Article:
Artificial intelligence (AI) has made significant strides in various fields, including medical research. AI technologies are being used to analyze large datasets, identify patterns, and make predictions, which can be particularly valuable in the complex and data-rich domain of healthcare.
Now, a groundbreaking study has revealed the potential of artificial intelligence to predict an individual’s risk of suffering a heart attack up to a decade in advance. This revolutionary technology holds the promise of saving countless lives and revolutionizing the treatment of heart disease.
The study, funded by the British Heart Foundation (BHF), explains that AI technology could potentially save the lives of thousands with chest pain who may not have been identified as at risk of a heart attack and therefore may not have received appropriate treatment to lower their risk.
The new study, led by Professor Charalambos Antoniades at the University of Oxford, analyzed data from over 40,000 people undergoing routine cardiac CT scans at eight UK hospitals. Participants were followed for a median of 2.7 years. They found that while those with significant coronary artery narrowings were more likely to have serious cardiac events or death, twice as many patients with no significant narrowings experienced heart attacks and cardiac deaths.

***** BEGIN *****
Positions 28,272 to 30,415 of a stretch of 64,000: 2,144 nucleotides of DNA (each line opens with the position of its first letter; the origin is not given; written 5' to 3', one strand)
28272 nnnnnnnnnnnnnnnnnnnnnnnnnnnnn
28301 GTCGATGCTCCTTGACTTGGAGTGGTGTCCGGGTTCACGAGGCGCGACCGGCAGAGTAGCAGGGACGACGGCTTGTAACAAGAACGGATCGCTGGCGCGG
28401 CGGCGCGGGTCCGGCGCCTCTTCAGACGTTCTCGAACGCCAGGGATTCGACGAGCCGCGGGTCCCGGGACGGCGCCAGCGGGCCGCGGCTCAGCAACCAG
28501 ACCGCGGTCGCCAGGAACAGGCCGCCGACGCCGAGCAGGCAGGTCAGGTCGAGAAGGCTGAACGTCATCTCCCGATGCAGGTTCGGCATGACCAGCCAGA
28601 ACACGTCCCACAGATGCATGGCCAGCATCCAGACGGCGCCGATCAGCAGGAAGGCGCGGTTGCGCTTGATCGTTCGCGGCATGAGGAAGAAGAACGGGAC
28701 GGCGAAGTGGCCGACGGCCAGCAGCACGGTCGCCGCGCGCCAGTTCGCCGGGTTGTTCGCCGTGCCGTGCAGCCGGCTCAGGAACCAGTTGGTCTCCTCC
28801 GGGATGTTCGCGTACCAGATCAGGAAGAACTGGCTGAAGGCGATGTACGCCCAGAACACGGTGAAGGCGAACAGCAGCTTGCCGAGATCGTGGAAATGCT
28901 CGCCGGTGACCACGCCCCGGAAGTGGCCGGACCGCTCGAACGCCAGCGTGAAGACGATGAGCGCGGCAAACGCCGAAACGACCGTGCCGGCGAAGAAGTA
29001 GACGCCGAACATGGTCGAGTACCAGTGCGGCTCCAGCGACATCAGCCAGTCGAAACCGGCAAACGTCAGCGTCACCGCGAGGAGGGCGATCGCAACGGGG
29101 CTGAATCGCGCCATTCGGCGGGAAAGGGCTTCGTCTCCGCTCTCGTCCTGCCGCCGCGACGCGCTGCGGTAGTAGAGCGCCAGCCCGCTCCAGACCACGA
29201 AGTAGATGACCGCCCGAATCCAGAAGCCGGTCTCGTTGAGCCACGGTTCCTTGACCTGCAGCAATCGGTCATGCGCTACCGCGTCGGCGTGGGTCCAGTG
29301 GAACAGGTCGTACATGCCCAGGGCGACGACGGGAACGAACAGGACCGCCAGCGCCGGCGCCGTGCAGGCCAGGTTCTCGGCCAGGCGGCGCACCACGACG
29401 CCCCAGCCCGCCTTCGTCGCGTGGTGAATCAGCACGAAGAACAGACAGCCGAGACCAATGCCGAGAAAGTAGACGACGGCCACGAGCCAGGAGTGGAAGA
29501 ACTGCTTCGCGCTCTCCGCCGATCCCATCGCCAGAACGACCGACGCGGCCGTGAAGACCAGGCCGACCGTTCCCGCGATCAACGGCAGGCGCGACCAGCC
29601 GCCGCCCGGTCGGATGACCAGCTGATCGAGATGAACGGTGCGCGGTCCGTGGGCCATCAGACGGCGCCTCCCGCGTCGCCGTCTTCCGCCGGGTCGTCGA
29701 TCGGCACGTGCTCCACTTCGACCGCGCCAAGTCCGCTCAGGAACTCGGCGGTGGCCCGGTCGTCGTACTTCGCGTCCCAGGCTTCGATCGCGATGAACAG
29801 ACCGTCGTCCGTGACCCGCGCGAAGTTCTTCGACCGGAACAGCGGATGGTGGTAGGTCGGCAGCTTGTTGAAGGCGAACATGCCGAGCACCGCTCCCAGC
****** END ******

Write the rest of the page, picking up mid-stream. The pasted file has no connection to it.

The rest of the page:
The team used a new AI tool, trained using information on changes in the fat around inflamed arteries, as well as information on narrowings of the arteries and other clinical risk factors. Further testing over a longer period revealed it could independently and accurately predict the risk of cardiac events.
Among those with no obstructions to their arteries, those with the highest levels of inflammation in their blood vessels had a more than 10-fold higher risk of cardiac death compared to those with lower levels of inflammation.
As per a release by Oxford, In a world-first pilot, the team provided AI-generated risk scores to clinicians for 744 consecutive patients and found that in up to 45 percent of cases, clinicians altered patients’ treatment plans, indicating that this AI tool could be hugely valuable in guiding and informing how patients with chest pain are managed, ensuring early identification and preventative treatment of those at highest risk.